New rules for school buses

One of two electric buses recently donated to the National School Bus System. (Photo courtesy of the Department of Environment.
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By Carlena Knight

With just 10 days to go until the official opening of the country’s schools, the school bus unit has rolled out its plans for the academic year.

Arif Jonas, network manager at the government’s motor pool, spoke exclusively to Observer and shared that there will be some changes to the protocols that were in place when school buses were transporting fifth form and CAPE students.

Arif Jonas (file photo)

In May, students were not allowed to enter the buses without masks and without sanitising their hands. A limit of 12 passengers was set for the coaster buses and the windows for those buses were to remain open. But with this new school year, Jonas revealed that there will be some minor changes ahead.

The main one is the number of passengers allowed to travel.

“We will be transporting more students then the 12 we were transporting before. We will not however be transporting the full capacity of the bus; we are looking at about 20 to 25 students per bus,” said Jonas.

He continued, “We have implemented a new sanitary programme that a professional sanitising agency will be doing our buses, and the agent that is being left inside the bus is completely safe; it is used in surgical theatres and so forth. It actually stays on the surface and continues to kill viruses and germs for up to five days so our buses will be sanitised that way every Sunday.

“Our conductors will, on a daily basis before each trip, before the buses load each time, sanitise the main areas – the grab handle when you are entering the bus and the main entrance of the door.”

He admits that there will have to be more policing by the conductors as well to ensure that the younger students abide by these protocols.

Regarding the routes, Jonas noted that there have not been any amendments. Jonas said officials will not have a true understanding in how to deploy buses until the third week of school.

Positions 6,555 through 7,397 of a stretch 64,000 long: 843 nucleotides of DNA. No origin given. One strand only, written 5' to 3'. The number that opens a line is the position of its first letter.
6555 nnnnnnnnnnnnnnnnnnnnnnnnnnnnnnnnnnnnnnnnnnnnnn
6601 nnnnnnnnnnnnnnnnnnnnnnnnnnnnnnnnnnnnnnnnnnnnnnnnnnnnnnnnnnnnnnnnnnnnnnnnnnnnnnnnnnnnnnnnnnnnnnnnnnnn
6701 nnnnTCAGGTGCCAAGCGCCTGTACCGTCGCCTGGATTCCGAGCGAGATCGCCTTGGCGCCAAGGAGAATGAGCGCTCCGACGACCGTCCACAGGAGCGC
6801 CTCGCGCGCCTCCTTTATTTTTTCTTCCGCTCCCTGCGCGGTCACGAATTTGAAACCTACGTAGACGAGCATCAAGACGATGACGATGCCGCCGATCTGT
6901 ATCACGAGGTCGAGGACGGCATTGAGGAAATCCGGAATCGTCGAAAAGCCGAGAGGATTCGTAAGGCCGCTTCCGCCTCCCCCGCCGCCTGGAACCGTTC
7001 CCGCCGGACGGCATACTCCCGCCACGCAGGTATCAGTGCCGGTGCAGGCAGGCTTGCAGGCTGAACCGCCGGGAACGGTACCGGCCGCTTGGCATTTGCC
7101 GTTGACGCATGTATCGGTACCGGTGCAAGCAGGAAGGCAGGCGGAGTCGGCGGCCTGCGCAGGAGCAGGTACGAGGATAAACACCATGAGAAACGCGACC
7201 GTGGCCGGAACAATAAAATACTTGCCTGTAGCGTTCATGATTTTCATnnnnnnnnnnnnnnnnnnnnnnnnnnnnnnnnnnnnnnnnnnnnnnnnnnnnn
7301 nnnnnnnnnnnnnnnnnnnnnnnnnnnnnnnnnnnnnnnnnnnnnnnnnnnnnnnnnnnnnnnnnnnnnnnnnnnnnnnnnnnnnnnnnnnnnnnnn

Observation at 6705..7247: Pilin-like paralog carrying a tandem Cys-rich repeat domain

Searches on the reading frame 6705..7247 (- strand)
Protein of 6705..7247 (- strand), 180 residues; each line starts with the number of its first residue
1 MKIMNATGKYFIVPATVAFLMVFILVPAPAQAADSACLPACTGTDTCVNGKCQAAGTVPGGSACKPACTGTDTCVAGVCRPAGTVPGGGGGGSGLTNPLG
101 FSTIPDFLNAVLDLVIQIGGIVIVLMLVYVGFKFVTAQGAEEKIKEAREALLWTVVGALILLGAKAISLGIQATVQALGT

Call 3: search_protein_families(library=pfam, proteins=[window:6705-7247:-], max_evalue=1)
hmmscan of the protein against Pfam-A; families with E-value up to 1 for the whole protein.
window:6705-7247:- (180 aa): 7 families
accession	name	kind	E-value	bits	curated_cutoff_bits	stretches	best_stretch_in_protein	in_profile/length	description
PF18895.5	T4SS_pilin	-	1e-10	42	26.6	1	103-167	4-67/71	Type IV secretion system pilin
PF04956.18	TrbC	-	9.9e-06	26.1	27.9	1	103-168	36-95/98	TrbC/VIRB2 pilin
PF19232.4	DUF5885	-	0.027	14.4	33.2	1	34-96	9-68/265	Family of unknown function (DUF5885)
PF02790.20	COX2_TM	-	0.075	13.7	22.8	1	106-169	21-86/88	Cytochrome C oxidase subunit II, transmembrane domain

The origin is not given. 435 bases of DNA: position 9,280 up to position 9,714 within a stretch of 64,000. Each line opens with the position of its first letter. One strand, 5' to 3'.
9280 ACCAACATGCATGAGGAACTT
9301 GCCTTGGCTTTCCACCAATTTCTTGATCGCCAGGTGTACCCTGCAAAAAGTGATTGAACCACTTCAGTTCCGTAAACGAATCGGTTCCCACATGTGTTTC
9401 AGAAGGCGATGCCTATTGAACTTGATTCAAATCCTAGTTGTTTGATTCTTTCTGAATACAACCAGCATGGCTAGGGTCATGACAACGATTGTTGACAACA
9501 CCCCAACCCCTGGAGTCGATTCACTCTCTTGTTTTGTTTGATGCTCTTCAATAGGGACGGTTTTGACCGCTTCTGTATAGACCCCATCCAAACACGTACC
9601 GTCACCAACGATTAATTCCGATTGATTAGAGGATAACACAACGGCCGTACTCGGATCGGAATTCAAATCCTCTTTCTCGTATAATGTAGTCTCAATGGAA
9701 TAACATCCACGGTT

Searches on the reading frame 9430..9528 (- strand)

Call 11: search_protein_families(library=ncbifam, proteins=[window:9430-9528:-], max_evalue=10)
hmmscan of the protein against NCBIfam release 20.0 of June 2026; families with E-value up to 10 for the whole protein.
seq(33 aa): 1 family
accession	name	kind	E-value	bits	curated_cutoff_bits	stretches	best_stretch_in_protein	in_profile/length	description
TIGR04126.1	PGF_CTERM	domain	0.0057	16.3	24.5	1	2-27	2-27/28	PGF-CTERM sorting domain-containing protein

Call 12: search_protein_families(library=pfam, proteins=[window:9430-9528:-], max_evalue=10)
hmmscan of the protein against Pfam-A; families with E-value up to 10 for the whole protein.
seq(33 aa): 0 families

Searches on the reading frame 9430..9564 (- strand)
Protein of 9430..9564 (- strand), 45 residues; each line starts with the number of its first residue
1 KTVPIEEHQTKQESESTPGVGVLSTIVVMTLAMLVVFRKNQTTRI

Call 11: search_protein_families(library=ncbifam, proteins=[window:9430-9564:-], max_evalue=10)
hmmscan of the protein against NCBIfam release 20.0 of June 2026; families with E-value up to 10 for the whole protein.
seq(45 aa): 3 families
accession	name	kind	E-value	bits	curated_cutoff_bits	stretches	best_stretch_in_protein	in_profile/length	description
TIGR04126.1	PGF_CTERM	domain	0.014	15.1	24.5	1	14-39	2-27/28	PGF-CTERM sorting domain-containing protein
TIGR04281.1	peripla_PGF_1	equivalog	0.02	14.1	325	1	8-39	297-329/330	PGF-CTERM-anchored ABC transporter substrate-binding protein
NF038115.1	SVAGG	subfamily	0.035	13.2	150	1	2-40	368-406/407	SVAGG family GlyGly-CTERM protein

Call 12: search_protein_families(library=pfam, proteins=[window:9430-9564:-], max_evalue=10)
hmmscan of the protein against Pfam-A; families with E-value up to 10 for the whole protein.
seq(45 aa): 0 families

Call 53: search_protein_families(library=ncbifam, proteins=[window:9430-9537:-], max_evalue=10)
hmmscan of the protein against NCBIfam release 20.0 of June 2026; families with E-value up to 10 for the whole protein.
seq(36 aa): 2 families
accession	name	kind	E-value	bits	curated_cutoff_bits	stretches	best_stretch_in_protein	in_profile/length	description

He called on school principals to reach out and share their information with the motor pool to avoid hiccups.
There has been some dialogue, Jonas confirmed, but he is asking for increased outreach, patience, and a stronger relationship with all school heads.

“I have reached out to the Ministry of Education to let them know that if parents or principals need me to come to the schools during a PTA, I am available. I have met with two sets of principals so far, and once I am called, I show up.

“We have been able to iron out a few concerns, but not every single one that has been brought up has been resolved. It is really going to be a lot of work as we go along to really monitor the situation and to tweak it, because we just don’t know what to expect.

“The one thing I know for sure is that our buses are normally ram-packed, and so we have tweaked some of our schedules, changed the times that some of our staff are coming into work so that we can deploy persons to assist other zones or other areas that have had overloads over the years,” said Jonas.

Regarding the acquisition of two electronic buses, Jonas thanked the Italian government for its help in acquiring them.

“I have personally been a part of that electronic school bus project from its onset. We have been working on getting these buses since 2017. For me personally it’s a success story for something that I have been working on, along with the Department of Environment, so I am personally hoping that we see more electric school buses being put into service here in Antigua,” he said.

He further divulged that with the addition of the electrical buses, they have also garnered six regular buses. With this increase, a number of drivers were also added.

Jonas noted that these buses will however be deployed depending on the level of demand in specific areas.

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